Poll: More Praying, Less Partying This New Year’s Eve

Half say they're not drinking to ring in 2011

LOS ANGELES (CBS) — Fewer Americans may be going out for New Year’s Eve, but more may say a prayer for heading to the party.

A recent Rasmussen Reports telephone survey of adults around the nation shows less than 20 percent are planning to have dinner with friends and family to ring in 2011, while nearly half say they are unlikely to drink alcohol during the festivities.

KNX 1070’s Chris Sedens reports a national trade organization expects heavy spending on New Year’s Eve partying.

But one trend that hasn’t changed from 2009: nearly 66 percent say they will say a prayer for the upcoming year before the clock strikes midnight on Friday.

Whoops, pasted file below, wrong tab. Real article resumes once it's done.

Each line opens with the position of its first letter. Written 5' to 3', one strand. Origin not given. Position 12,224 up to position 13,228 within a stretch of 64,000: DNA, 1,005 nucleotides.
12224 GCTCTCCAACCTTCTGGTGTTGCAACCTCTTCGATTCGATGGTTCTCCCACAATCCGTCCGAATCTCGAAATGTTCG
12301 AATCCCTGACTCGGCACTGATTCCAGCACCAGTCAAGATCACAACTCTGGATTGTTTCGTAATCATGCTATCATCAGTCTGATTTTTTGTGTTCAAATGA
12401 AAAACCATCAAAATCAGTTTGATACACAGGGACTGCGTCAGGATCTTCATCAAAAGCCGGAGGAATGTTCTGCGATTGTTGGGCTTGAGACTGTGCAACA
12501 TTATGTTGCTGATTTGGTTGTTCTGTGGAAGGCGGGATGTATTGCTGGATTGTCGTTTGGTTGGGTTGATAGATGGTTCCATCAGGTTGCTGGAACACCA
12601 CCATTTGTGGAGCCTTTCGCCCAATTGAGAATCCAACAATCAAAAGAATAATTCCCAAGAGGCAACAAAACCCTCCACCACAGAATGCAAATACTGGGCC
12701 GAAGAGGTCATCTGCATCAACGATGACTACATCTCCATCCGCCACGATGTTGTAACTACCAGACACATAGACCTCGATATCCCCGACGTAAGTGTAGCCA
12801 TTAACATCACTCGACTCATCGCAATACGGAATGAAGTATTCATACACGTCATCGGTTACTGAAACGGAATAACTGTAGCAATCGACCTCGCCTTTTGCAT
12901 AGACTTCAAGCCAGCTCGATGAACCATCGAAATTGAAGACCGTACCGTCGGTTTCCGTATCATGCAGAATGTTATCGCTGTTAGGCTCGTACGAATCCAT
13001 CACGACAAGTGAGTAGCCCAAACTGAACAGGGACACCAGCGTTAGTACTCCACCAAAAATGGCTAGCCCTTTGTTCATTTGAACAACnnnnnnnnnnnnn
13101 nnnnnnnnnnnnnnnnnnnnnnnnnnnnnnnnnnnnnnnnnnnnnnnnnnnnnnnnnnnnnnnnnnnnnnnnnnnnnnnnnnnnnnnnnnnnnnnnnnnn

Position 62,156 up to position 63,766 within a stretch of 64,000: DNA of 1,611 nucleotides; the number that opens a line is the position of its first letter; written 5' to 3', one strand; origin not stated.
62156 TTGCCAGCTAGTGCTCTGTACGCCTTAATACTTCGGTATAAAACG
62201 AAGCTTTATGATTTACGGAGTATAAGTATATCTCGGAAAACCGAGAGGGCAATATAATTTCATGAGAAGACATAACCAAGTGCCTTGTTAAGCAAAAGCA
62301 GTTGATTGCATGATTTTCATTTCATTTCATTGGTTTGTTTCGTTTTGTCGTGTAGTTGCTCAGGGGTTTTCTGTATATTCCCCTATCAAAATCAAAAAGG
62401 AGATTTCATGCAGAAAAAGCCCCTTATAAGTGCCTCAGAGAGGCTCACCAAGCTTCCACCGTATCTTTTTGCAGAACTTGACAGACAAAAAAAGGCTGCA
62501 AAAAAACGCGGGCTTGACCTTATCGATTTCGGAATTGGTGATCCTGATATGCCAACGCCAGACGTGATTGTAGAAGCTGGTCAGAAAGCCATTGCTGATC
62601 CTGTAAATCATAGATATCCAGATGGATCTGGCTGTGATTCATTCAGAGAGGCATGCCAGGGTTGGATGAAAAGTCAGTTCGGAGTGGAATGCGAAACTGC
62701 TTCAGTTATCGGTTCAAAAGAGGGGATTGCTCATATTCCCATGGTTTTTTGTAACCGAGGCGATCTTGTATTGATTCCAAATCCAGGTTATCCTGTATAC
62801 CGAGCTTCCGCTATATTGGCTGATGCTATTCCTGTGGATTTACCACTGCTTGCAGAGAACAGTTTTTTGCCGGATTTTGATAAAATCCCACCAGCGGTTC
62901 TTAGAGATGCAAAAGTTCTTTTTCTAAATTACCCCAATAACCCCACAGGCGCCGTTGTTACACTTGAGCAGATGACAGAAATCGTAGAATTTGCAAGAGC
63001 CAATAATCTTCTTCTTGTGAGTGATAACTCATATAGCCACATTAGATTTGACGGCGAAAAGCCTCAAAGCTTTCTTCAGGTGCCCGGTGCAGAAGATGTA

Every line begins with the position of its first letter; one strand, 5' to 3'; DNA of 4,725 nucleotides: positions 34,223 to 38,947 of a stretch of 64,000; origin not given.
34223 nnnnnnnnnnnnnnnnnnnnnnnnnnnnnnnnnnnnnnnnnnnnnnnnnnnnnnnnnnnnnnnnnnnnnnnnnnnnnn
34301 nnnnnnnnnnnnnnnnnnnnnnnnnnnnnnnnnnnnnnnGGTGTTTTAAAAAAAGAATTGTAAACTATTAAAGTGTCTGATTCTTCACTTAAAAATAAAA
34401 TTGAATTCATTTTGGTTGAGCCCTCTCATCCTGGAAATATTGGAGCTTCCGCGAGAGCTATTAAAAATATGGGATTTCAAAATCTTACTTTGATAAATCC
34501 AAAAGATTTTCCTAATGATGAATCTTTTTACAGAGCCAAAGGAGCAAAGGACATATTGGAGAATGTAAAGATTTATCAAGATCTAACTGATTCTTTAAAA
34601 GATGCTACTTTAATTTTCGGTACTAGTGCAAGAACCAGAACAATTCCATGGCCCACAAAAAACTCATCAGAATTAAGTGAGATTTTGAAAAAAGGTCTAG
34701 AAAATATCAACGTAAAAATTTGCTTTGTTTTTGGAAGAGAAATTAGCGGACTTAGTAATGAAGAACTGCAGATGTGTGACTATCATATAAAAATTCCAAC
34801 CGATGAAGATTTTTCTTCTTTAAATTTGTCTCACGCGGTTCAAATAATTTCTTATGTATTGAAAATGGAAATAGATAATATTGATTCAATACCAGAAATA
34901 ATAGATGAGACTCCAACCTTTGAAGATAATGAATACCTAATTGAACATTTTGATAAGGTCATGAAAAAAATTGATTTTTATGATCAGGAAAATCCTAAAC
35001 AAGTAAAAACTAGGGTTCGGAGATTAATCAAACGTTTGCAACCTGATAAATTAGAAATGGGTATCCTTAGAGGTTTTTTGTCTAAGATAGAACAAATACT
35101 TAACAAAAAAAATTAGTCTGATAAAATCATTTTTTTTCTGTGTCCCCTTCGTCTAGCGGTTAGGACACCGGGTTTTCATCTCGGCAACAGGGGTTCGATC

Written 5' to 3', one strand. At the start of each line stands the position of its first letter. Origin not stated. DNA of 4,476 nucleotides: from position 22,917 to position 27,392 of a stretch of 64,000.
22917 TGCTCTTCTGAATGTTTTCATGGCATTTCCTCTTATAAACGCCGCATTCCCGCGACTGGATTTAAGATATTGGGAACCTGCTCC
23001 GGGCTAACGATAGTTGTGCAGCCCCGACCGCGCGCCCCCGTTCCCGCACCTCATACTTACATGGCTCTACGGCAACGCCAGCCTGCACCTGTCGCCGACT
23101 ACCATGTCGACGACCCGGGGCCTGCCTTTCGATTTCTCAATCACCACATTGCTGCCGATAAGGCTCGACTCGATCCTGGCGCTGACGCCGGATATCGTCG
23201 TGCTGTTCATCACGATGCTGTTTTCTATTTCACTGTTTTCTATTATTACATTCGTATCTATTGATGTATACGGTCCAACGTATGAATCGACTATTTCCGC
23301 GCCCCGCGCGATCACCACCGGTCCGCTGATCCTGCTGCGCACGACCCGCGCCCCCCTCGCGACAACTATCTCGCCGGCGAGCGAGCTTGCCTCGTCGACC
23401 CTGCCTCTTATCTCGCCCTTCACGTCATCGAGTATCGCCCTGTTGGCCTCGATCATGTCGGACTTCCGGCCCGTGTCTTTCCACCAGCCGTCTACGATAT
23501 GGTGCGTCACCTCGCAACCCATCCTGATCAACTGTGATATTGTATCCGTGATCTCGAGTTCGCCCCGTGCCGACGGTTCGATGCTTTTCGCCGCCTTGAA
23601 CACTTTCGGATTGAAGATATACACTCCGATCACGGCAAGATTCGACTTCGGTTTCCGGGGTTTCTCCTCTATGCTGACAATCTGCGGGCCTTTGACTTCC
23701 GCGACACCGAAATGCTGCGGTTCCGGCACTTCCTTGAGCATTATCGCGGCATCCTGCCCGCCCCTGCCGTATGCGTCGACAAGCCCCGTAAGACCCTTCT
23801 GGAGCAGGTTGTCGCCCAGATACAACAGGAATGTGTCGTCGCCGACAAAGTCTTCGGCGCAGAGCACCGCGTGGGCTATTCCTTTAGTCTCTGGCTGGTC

The survey shows women are more likely than men to pray for the new year, while males are more likely to attend at least one party. Results also indicate black Americans are also more likely than their white counterparts to take time out to pray.

And when it comes to booze, adults between 30 to 50 years old are the most likely to drink in 2011 with at least one alcoholic beverage.

(©2010 CBS Local Media, a division of CBS Radio Inc. All Rights Reserved. This material may not be published, broadcast, rewritten, or redistributed. Wire services contributed to this report.)

  • Thomas Bleming

    I plan to stay at my ranch, here in Lusk, Wyoming and will
    quietly observe the New Years as I have done last New Years eve.
    I seldom, if ever, party when I am in the Unted States.
    I am an international photojournalist as well as an author and it is only when I am abroad, in some other country, on assignment, that I
    feel lively enough and in the mood to party with others.

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